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north dakota the hottest oil play

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    Another article from the Minot Daily News

    Mineral resources head says N.D. is in an oil boom

    By ELOISE OGDEN, Regional Editor, [email protected]

    The year has barely started and North Dakota already is heading for a booming year in oil activity, according to Lynn Helms, director of the North Dakota Industrial Commission’s Department of Mineral Resources.

    Only one month into the new year and already 90 permits to drill have been issued by the N.D. Oil and Gas Division, said Helms. “If that pace keeps up, we will issue over 1,000 permits in 2008, which is more than double 2007 and could come close to the record 1,098 issued in 1981,” said Helms.

    The N.D. Oil and Gas Division, a division of the N.D. Department of Mineral Resources, regulates the drilling and production of oil and gas in N.D.

    Helms, a Williston resident for a number of years, is a native of Harding County, S.D. He was raised on a cattle ranch 20 miles east of Buffalo.

    He knows the oil and gas industry very well.

    He earned his bachelor of science degree in engineering from South Dakota School of Mines and Technology in Rapid City, S.D., in 1978. His oil-field career began as a roughneck in 1976, working summers and school holidays.

    “My rough-necking years were spent in the Dickinson area, initially on a small uranium exploration rig and then on some big rigs in the Medora, Little Knife, Dickinson area,” he said.

    After graduation he worked two years as a production engineer for Texaco in all of the producing areas of Montana. In 1980, he joined Amerada Hess in Williston. While in Williston he worked as a production engineer, reservoir engineer and asset team leader on projects in Abu Dhabi, the capital and second largest city of United Arab Emirates, and also in Alaska, Arkansas, Louisiana, Mississippi, New Mexico, North Dakota, Texas and Wyoming.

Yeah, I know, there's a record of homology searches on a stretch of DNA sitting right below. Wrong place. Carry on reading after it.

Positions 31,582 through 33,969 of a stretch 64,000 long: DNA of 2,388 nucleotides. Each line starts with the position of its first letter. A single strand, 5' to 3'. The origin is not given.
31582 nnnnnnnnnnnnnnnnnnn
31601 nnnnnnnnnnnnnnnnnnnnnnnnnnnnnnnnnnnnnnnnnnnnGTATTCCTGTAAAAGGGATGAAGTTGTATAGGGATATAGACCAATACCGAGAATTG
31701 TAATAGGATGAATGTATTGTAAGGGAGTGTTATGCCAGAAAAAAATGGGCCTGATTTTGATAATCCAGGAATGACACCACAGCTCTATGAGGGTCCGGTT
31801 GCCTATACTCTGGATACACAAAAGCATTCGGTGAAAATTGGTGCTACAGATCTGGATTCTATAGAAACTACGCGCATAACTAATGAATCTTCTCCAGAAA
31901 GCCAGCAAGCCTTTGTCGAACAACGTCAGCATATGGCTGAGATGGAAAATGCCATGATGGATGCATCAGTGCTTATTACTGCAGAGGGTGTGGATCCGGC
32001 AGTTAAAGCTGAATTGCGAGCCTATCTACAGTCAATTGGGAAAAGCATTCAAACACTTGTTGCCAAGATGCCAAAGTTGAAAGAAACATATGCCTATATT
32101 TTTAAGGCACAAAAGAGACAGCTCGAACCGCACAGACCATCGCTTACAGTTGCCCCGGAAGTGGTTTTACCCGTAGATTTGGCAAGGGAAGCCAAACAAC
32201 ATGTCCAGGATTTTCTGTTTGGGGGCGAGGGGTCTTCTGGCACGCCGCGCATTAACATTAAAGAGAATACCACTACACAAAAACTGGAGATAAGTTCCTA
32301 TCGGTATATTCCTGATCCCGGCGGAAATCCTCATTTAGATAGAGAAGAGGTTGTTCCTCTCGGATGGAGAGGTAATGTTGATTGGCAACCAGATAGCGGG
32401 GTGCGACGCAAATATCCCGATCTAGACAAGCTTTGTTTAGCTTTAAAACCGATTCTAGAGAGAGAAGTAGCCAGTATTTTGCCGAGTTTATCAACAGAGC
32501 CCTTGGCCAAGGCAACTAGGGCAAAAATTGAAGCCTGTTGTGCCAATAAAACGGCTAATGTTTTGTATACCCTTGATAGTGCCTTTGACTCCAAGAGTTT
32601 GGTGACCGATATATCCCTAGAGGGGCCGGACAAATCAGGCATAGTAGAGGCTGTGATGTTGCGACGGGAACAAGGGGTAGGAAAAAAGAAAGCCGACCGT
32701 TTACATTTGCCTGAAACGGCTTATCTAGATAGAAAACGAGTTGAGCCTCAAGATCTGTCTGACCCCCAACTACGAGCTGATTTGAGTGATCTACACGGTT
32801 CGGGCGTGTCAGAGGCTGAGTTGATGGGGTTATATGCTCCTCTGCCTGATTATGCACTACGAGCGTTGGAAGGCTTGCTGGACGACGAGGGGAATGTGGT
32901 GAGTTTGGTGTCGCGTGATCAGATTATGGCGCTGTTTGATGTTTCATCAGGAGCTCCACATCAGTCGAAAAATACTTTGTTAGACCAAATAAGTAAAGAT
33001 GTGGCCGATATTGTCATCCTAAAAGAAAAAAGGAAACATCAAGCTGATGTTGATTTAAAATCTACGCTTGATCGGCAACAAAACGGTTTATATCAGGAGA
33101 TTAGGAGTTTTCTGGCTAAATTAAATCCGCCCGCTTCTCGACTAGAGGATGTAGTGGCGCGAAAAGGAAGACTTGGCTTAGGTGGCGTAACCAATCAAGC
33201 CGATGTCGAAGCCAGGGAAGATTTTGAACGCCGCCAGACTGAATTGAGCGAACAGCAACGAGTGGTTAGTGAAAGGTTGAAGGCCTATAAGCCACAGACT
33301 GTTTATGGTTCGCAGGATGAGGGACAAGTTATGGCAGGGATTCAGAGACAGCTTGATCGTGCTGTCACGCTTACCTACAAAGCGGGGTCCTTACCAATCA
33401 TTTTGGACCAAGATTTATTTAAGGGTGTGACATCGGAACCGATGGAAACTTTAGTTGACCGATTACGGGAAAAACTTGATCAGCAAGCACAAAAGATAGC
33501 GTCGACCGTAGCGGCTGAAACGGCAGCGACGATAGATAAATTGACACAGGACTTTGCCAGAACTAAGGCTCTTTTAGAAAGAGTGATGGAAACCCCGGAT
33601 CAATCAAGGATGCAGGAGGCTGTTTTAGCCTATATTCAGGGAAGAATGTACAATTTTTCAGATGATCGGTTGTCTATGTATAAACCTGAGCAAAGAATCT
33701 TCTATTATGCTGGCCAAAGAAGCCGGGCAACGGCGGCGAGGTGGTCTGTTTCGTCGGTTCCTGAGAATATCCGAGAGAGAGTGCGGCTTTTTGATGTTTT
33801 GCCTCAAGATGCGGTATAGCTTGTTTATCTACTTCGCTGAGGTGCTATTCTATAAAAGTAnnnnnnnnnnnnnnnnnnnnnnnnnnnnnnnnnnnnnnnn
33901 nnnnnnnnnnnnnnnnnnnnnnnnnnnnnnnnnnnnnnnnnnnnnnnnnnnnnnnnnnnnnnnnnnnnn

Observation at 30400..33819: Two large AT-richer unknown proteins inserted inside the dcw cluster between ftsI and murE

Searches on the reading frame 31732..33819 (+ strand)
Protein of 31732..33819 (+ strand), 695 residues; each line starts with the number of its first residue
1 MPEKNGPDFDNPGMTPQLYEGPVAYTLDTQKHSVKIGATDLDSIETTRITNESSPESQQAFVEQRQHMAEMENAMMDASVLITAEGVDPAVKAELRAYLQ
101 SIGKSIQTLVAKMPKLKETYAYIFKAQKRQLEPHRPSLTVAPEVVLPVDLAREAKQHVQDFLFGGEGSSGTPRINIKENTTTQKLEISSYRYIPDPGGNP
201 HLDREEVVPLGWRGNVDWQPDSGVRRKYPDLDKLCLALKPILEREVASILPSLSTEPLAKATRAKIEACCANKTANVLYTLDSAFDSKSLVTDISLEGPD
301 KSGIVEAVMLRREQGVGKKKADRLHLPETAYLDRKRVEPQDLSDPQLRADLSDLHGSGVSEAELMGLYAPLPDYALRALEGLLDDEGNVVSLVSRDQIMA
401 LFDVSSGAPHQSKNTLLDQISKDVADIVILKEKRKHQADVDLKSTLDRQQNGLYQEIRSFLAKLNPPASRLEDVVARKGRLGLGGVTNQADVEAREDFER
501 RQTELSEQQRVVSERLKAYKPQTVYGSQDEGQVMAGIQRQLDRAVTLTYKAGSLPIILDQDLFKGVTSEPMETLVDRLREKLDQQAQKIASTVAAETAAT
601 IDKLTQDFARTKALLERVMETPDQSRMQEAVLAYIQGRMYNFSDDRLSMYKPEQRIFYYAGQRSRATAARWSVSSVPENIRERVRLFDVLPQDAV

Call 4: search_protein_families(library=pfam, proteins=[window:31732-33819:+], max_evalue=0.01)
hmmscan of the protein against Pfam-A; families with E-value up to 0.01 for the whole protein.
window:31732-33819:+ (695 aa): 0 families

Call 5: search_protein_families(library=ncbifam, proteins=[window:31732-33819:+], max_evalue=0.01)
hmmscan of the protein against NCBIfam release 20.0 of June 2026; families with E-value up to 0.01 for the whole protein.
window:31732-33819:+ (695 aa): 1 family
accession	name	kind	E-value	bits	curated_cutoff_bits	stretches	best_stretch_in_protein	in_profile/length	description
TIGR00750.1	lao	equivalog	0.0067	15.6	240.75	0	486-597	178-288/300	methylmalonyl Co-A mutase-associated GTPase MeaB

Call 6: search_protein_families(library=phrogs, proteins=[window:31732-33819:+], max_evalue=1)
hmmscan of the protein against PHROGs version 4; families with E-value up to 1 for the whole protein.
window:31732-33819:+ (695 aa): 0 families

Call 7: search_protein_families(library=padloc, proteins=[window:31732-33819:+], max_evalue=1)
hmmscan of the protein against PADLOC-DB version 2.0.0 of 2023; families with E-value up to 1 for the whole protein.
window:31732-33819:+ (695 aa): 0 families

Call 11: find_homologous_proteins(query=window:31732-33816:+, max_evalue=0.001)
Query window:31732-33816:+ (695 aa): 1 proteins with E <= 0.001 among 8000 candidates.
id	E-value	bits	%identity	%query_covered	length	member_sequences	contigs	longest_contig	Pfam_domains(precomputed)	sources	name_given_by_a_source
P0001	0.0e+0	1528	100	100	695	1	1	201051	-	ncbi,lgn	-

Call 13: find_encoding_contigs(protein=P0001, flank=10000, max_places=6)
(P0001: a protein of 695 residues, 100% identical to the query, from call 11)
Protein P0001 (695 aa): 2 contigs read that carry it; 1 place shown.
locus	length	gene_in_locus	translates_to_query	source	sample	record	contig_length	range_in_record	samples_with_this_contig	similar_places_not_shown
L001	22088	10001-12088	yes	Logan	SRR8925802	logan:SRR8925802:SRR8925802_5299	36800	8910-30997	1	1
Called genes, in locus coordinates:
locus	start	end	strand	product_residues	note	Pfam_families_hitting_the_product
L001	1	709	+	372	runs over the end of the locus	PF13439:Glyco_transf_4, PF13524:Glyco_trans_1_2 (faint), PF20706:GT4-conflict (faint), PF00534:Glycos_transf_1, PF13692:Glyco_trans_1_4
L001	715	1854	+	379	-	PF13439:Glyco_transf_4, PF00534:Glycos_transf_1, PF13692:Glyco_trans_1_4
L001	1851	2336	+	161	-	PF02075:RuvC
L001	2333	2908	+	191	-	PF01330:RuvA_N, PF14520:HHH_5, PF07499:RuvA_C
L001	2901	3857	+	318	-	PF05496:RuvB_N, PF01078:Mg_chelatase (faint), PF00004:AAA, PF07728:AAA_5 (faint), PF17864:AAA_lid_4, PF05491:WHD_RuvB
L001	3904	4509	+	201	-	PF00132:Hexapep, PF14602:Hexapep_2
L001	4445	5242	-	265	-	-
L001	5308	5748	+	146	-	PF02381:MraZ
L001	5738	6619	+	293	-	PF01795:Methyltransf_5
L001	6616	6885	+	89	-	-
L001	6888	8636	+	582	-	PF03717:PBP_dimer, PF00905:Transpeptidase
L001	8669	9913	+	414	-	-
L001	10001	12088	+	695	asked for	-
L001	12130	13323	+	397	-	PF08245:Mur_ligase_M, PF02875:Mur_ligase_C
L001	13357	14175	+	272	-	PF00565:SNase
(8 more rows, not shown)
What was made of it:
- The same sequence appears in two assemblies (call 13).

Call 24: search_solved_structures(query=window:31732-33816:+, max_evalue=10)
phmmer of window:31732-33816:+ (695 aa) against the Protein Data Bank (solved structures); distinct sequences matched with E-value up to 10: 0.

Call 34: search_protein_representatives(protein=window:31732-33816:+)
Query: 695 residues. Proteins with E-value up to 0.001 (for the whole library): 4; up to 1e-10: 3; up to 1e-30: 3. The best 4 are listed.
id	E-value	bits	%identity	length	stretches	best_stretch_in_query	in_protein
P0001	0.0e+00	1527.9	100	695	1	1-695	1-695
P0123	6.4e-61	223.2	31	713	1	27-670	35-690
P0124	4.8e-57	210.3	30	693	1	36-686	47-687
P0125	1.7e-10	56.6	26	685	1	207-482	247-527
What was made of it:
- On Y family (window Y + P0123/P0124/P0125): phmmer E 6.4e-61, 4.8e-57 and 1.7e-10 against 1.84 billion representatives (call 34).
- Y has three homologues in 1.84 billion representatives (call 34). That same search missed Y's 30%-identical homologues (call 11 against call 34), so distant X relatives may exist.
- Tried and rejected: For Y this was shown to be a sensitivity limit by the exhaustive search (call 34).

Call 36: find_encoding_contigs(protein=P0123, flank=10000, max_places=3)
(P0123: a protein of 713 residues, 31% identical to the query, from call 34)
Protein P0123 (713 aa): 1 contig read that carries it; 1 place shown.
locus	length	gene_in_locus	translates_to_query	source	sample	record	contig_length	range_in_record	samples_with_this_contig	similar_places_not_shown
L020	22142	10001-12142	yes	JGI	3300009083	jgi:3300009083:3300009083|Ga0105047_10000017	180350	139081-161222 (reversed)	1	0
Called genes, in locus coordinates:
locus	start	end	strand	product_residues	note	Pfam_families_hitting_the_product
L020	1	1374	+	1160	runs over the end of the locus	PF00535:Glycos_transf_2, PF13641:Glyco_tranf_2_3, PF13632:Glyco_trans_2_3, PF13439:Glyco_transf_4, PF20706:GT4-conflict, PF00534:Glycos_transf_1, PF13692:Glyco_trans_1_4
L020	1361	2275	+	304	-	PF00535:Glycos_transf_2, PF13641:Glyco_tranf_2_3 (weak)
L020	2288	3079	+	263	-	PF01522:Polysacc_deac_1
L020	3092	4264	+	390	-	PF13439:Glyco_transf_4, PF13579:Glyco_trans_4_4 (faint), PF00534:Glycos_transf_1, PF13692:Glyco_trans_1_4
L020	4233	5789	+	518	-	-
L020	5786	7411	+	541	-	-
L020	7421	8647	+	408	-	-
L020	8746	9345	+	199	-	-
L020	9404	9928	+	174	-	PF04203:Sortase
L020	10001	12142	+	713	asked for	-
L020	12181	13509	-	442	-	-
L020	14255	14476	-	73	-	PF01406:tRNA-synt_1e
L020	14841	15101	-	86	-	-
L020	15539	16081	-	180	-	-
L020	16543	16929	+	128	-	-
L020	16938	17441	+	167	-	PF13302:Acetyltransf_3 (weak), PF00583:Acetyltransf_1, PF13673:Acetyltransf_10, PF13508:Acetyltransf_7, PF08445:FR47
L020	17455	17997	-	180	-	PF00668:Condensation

“I had the privilege of working in a lot of places on a lot of different kinds of oil plays during my 18 years with Hess and living in Williston,” Helms said.

    Helms served as director of the North Dakota Industrial Commission Oil and Gas Division since July 1998. He has been director of the Department of Mineral Resources since July 2005. The department includes the N.D. Oil and Gas Division and the N.D. Geological Survey.

    An oil boom

    North Dakota’s definitely in an oil boom, Helms said.

    “Bowman County continues to produce at very high rates from the giant Cedar Hills waterfloods while Dunn, McKenzie and Mountrail counties are booming with Bakken drilling,” Helms said.

    Bakken studies soon released

    There has been much talk about a study of the Bakken Formation that was never completed by the late Leigh Price, a geologist. Price died before he finished the study.

    “The Leigh Price study is near and dear to the hearts of DMR (Division of Mineral Resources) geologists,” Helms said. “Julie LeFever worked with Leigh on many parts of his study and the bulk of the data used in the various Bakken studies over the years came from the North Dakota Geological Survey. Our core library is one of the most complete in the world and those who set it up and maintained it over the 55-plus years of oil and gas drilling in North Dakota should be commended for their vision and wisdom.

    “It is my understanding that the USGS (U.S. Geological Survey) does not plan to finish and publish the Leigh Price study. They are in process of completing a new resource assessment using their standard approach for unconventional oil and gas plays,” Helms said.

    He said he believes USGS hopes to release the Bakken assessment this month or in March and the rest of the Williston Basin assessment will be released by the year’s end.

    “We at DMR are doing an independent assessment and plan to release it at the conference in Minot April 27-29, said Helms, referring to the Williston Basin Petroleum Conference and Prospect Expo.

    Helms said there is a great deal more data available today than when Price did his study so a lot of new information should result.

    “But the basic idea Price had about nearly all of the Bakken oil remaining in the Bakken (earlier scientists thought it migrated out into the shallower oil and gas fields produced since the 1950s) is being shown to be true. The new reports should provide a great deal of encouragement to the oil and gas industry about how gigantic the Bakken oil resource is and therefore, the economic prize of improving recovery from that resource through technology breakthroughs,” Helms said.